Society of Upper Canada, will refer you to an Ontario lawyer who practises in the geographical and legal area in which you need representation. There is a $6.00 fee for this call. For a $6.00 fee you will receive up to 30 minutes of advice. Go prepared to spend this time wisely. Make sure you have all the details and documentation the lawyer will need and be prepared to ask questions to determine whether this is the lawyer you want to represent you. In your search for alawyer, make sure you ask your friends, your friends' parents and your family members if they know a lawyer they would recommend. The Legal Aid Ontario office is located at 50 Queen Street N., Kitchener between Duke and Weber Streets, 743-4306. Waterloo Region Community Legal Servicesis located at 170Victoria St. S. Kitchener at the Park intersection, 743-0254. The Lawyer Referral Service% phone number is 1-900-565-4577.

If you don't qualify for either of the above and you're not sure where to start your search for a lawyer, you can call the Lawyer Referral Service. This service, administered by the Law

The Ombudsperson'soffice is located in theStudentLife Centre, room 21 28. Shecanalso be reachedat 8884 5 6 7 ext. 2402 or at

tor for at least hour before serving to let the flavours combine. For traditional bruschetta, toast rounds of French bread, top with the mixture (use a slotted spoon as too much of the liquid will make the bread soggy) and toast again to warm. You can also top garlic bread with the mixture, or top the mixture with cheese and toast to melt. The liquid makes a good salad dressing. The mixture will keep in the refrigerator for up to one week.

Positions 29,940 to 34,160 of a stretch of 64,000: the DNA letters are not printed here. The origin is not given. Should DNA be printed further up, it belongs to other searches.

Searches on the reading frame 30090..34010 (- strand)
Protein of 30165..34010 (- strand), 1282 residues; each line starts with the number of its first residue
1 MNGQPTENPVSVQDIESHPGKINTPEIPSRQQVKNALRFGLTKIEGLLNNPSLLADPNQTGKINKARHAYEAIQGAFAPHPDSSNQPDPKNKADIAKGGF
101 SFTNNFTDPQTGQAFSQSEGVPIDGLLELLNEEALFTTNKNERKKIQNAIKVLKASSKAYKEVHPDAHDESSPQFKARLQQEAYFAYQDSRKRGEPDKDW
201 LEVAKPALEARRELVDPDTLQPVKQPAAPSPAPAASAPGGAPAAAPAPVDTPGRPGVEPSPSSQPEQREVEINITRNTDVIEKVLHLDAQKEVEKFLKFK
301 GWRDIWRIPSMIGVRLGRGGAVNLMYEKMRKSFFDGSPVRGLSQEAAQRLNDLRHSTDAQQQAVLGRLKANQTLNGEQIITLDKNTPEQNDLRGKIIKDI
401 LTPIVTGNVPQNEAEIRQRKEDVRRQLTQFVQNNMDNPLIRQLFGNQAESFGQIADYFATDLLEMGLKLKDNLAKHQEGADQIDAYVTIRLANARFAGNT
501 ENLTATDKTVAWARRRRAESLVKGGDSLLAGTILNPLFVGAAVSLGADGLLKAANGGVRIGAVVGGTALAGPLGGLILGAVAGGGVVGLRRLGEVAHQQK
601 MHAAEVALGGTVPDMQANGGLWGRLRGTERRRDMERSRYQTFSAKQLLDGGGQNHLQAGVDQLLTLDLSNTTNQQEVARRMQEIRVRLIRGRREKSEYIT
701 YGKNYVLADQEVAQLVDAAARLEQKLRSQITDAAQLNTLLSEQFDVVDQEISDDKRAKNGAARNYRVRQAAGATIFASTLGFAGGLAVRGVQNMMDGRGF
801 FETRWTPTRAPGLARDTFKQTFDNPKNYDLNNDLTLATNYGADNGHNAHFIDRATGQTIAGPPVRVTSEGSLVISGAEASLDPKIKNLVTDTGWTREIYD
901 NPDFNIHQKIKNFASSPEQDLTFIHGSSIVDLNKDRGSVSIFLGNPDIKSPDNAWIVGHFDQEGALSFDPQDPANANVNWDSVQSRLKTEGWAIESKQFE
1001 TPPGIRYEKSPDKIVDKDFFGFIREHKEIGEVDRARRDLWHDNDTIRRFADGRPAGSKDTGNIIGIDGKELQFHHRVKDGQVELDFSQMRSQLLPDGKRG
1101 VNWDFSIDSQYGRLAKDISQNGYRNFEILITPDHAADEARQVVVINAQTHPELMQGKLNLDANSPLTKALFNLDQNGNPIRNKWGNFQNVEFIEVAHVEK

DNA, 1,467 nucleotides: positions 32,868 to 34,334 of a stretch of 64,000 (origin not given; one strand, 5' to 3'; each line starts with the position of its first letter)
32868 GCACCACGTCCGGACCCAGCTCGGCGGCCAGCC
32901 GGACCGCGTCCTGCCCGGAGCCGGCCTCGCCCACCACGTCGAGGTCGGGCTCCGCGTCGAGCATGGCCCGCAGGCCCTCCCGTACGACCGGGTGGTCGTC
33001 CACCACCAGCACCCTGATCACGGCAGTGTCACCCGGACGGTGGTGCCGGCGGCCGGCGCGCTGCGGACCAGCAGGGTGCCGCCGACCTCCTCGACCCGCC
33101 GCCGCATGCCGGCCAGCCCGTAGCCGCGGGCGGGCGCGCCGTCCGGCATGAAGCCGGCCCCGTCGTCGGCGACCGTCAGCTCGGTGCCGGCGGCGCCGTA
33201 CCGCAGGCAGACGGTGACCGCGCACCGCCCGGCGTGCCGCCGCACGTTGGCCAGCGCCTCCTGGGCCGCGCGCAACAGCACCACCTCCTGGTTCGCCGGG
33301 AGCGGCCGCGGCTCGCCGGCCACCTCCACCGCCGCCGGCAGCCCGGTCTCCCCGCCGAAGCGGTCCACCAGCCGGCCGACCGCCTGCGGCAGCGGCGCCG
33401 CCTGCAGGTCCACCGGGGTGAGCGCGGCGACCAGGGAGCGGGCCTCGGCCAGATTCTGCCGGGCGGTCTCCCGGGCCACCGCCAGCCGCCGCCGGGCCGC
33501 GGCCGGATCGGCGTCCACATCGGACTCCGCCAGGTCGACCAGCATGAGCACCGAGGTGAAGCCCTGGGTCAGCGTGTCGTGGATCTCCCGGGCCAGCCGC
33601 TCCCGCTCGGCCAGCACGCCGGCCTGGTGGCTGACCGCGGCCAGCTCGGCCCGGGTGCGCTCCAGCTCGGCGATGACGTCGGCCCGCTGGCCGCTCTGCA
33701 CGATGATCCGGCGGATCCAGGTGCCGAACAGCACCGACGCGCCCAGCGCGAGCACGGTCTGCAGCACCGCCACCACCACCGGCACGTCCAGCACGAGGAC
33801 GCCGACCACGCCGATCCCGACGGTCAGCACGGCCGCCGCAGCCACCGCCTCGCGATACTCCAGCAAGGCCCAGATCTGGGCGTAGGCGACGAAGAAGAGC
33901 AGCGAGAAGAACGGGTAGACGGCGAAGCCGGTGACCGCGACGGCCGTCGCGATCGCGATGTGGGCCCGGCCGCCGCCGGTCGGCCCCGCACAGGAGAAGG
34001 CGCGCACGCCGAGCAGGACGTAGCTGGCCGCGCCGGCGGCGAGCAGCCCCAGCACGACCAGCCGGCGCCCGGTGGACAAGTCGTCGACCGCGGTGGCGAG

gers as the mixture isn't very soft). Sprinkle the remaining crushed nachos on top of the cheese mixture, Return to the oven and bake an additional 5-7 minutes or until the

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8 jalapeiio peppers 2 tbsp. cream cheese (or substitute cheese whiz) 1/4 cup grated cheddar cheese 1/4 CUP crushed nachos sour cream (optional)

If you have a toaster oven, this recipe can be made in it to avoid heating up the kitchen. Cut the peppers in half lengthwise, remove the seeds and seedpod, and place the cut side down on a lightly oiled baking sheet. Bake 10 minutes at 400 degrees Celsius, until the jalapeiios are almost tender. Remove from the oven and turn the peppers cut side up. Combine the cheesesand all but 1Tbsp. of the crushed nachos. Fill the peppers with the mixture (you may find this easier to do with your fin-

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Who pays for research at universities in Lanada? BRUCE DAVISON Imprint staff